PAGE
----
What the Devil Knows
Sebastian St. Cyr Mystery #16
By C.S. Harris
Brought to you by OBS Reviewer Daniele
It’s October 1814. The war with France is finally over and Europe’s diplomats are convening in Vienna for a conference that will put their world back together. With peace finally at hand, London suddenly finds itself in the grip of a series of heinous murders eerily similar to the Ratcliffe Highway murders of three years before.
In 1811, two entire families were viciously murdered in their homes. A suspect—a young Irish seaman named John Williams—was arrested. But before he could be brought to trial, Williams hanged himself in his cell. The murders ceased, and London slowly began to breathe easier. But when the lead investigator, Sir Edwin Pym, is killed in the same brutal way three years later and others possibly connected to the original case meet violent ends, the city is paralyzed with terror once more.
Was the wrong man arrested for the murders? Bow Street magistrate Sir Henry Lovejoy turns to his friend Sebastian St. Cyr, Viscount Devlin, for assistance. Pym’s colleagues are convinced his manner of death is a coincidence, but Sebastian has his doubts. The more he looks into the three-year-old murders, the more certain he becomes that the hapless John Williams was not the real killer. Which begs the question—who was and why are they dead set on killing again? (Goodreads)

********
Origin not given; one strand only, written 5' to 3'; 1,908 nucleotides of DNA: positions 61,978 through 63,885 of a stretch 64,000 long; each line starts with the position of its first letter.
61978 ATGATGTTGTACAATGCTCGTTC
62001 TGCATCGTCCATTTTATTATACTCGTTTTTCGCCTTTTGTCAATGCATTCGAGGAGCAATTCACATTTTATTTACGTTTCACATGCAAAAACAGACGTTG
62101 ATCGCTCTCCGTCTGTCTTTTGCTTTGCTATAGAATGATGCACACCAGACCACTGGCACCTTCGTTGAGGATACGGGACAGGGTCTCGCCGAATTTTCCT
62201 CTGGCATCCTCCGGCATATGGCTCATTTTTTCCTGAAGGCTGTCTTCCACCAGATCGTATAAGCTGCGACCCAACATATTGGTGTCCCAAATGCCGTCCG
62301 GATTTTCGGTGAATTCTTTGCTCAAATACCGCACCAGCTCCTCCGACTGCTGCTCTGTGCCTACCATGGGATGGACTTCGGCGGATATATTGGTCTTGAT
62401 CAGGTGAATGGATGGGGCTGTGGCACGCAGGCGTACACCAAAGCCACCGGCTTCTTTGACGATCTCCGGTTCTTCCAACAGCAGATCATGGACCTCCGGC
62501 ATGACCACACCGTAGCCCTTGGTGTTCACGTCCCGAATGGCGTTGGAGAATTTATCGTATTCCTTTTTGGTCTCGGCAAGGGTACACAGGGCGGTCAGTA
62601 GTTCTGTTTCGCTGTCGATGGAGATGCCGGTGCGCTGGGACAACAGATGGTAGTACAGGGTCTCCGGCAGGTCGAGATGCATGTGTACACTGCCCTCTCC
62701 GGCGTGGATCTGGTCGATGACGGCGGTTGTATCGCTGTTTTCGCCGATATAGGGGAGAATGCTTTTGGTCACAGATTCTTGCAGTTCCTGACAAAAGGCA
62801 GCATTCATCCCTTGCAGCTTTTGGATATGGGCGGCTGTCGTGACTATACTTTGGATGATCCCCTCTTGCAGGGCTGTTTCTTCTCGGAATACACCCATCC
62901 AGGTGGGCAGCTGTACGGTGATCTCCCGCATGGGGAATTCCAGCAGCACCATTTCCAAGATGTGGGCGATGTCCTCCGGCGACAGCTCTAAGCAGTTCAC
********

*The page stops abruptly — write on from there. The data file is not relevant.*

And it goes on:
What the Devil Knows is the sixteenth book featuring Sebastian St. Cyr. Every book in the series is stellar, and What the Devil Knows does not disappoint.
Sebastian once again finds himself drawn into investigating – this time murders that mimic a three year old gruesome crime. Not convinced that the man arrested years ago for the Ratcliffe Highway murders actually committed the crimes, Sebastian’s sleuthing takes him on a winding journey of death and corruption to find the truth.
Author C.S. Harris’s writing quickly draws readers into the unseemly side of London during the Regency Era. I am transported and enveloped in the mist, sights, and smells of 1814. The story’s foundation is based on real life murders that took place in 1811, and the plot is tightly woven and complex. There is a lot going on within these pages, and the body count is high. Secrets and malfeasance abound. There are quite a few characters and many public houses to keep straight, past and present victims to take into consideration, and moving parts. It is not light reading by any means, but it is highly entertaining, fascinating, and satisfying. It moves along at a brisk pace.
Sebastian is a complicated character with an unwavering, compulsive need for justice. He uses his place in society to investigate where the police cannot. One of the greatest aspects of this series is Sebastian’s continued transformation from angry young man to devoted family man. Even though the murder mystery takes precedence, the domestic scenes are equally engaging. Hero really is the perfect counterpart to Sebastian, and their relationship is quite relatable. The series long story arc concerning Sebastian’s parentage and his missing mother still simmers beneath the surface. There is a compelling development in the final pages that leaves me impatiently waiting for the next installment.
What the Devil Knows is a gratifying, smart historical mystery. Highly recommended.